On April 8, 2017, Rosa Parks’ home was unveiled to the German public. American ex-pat Ryan Mendoza moved it there and put it back together, without fetishizing its façade, in a garden behind a 1960s-era apartment building in a Berlin neighborhood called Wedding. Passersby can at times hear Parks’ voice recordings playing from within the house, and see the lights lit behind curtained windows; they can spend time in Mendoza’s family’s garden, although they cannot enter the house — partly due to liability, and also out of respect for Parks. Rhea McCauley, Ms. Parks’ niece, had not been able to find any other way to save the house from demolition, despite the iconicity of its former occupant. Parks’ actions inspired many in the Civil Rights Movement, but death threats forced her to leave Alabama for Detroit, and her life remained difficult, as evidenced by the condition of her house. The house is an unvarnished monument to a networked idea of individual agency in the battle for equality – and yet of course it broadcasts this notion in Germany, a country that has spent 70 years confronting its past and regulating neo-Nazi behavior. After the pro-Confederate, pro-Nazi rallies in Charlottesville, Virginia, in August 2017, Mendoza is trying to move the house back to the US. He is convinced that it should stand testament to Parks’ leadership as a balance to the preponderance of uncontextualized 20th century monuments to the failed Confederacy that remain in the American South.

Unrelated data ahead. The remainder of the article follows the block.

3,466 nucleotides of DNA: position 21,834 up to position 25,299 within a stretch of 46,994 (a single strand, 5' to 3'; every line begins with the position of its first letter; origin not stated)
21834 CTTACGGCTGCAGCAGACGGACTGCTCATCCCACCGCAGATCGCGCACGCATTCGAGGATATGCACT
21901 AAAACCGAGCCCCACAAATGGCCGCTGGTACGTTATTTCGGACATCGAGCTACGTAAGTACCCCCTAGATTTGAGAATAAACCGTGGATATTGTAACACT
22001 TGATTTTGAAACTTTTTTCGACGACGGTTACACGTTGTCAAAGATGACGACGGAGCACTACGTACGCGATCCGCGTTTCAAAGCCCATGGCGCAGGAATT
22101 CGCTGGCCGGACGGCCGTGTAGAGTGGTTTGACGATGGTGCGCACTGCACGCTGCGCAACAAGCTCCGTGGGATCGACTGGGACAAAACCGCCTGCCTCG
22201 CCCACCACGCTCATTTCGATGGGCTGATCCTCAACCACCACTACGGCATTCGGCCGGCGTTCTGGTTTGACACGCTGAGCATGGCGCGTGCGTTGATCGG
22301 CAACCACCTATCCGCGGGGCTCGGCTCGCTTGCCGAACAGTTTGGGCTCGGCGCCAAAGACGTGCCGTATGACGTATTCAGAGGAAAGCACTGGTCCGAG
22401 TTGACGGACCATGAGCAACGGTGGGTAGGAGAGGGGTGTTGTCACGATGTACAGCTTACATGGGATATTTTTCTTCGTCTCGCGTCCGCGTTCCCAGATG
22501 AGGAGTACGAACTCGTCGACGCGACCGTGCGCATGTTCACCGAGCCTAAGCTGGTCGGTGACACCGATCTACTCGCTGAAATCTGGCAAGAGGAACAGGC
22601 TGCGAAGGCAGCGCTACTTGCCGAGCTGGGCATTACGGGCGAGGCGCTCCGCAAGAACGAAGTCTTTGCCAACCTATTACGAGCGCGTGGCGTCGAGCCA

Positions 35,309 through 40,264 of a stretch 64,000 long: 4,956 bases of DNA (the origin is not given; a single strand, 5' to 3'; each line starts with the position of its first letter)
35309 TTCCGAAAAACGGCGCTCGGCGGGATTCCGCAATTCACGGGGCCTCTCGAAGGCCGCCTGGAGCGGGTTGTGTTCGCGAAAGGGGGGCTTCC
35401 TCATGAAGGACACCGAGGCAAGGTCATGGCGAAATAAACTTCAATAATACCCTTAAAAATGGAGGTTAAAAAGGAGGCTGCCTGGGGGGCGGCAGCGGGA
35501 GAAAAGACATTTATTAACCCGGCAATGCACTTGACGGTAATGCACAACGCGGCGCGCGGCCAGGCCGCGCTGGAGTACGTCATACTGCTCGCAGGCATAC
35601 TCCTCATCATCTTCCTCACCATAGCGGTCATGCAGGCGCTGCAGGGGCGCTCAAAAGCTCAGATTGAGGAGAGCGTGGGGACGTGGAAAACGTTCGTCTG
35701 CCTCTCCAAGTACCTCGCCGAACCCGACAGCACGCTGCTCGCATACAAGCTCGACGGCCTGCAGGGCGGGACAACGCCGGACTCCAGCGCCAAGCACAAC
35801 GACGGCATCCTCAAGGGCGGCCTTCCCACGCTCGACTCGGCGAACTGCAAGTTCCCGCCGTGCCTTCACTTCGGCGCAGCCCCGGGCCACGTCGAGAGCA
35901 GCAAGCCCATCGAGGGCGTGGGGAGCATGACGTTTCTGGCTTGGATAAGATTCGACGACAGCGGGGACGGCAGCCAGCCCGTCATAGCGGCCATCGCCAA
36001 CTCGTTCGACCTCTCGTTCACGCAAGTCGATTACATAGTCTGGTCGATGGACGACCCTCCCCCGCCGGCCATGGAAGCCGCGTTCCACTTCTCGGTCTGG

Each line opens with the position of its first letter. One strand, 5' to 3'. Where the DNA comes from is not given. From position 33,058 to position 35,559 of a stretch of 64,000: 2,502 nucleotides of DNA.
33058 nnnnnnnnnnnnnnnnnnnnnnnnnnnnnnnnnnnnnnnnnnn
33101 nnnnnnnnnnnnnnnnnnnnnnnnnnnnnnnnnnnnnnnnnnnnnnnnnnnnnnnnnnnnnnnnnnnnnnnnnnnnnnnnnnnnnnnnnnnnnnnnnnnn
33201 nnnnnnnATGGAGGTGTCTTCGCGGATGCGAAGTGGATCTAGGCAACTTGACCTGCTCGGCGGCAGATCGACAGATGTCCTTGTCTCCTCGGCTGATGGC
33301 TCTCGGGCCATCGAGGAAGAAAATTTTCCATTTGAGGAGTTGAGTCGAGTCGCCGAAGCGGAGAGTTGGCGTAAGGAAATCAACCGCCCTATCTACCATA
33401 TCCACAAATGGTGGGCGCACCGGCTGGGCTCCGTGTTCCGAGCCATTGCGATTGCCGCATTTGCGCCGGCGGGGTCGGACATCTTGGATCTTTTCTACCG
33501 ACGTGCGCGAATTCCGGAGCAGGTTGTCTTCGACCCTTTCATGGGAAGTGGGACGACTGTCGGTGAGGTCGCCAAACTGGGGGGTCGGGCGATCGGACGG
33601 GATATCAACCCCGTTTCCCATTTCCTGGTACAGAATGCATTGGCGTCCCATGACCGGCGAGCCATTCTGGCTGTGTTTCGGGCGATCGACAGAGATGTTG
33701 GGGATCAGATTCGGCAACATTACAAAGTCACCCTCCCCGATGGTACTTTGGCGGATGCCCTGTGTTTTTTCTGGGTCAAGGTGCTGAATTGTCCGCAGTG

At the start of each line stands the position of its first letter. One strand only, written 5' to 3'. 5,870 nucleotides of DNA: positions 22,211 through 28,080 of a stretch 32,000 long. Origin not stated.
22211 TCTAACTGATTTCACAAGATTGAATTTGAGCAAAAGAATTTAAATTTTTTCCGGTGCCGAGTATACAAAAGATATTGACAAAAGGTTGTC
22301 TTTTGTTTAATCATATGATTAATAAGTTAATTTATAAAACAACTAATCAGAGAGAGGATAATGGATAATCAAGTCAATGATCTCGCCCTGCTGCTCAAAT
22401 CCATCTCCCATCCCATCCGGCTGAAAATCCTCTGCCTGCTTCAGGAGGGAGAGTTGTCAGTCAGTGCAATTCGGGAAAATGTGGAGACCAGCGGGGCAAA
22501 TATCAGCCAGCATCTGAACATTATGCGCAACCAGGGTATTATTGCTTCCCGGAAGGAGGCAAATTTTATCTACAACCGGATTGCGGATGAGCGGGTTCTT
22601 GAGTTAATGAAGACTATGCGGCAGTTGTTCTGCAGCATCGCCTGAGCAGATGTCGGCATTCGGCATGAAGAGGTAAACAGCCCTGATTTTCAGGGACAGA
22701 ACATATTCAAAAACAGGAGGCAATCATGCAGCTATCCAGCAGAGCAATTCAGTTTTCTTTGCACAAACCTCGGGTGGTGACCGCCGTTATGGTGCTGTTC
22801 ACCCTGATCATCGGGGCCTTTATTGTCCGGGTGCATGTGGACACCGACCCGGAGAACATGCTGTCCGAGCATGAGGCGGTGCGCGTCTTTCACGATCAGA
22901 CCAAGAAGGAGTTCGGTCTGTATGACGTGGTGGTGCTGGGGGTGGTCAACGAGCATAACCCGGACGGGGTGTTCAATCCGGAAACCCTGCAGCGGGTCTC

Mendoza is an artist, and the house — or its move and monumentalization — is to some extent figured as an artwork. When Mendoza — and his wife, Fabia, who has made a documentary about the project — began working with McCauley, the house represented to them the American subprime mortgage crisis and Mendoza’s own sense of home, although arguably its metaphor is strongest in terms of the nature and prevalence of 21st century migrancy. While “the house” has always been a potent symbol of success and failure in the human imagination, it is increasingly so in the context of today’s global population shifts — within the microcosms of changing cities and the macro context of continents. The General Assembly of the United Nations writes in its New York Declaration for Refugees and Migrants of September 2016, “We are witnessing in today’s world an unprecedented level of human mobility. More people than ever before live in a country other than the one in which they were born. In 2015, their number surpassed 244 million, growing at a rate faster than the world’s population.” Across a broad spectrum of need, humans are on the move, seeking safety in the reality of networks: a place of origin is no longer the safe harbor that is a place where one’s body, budget, or sense of self might find support. This is as true for a body displaced because of economics, climate change, war, or, in the case of Rosa Parks’ house, ideology and value.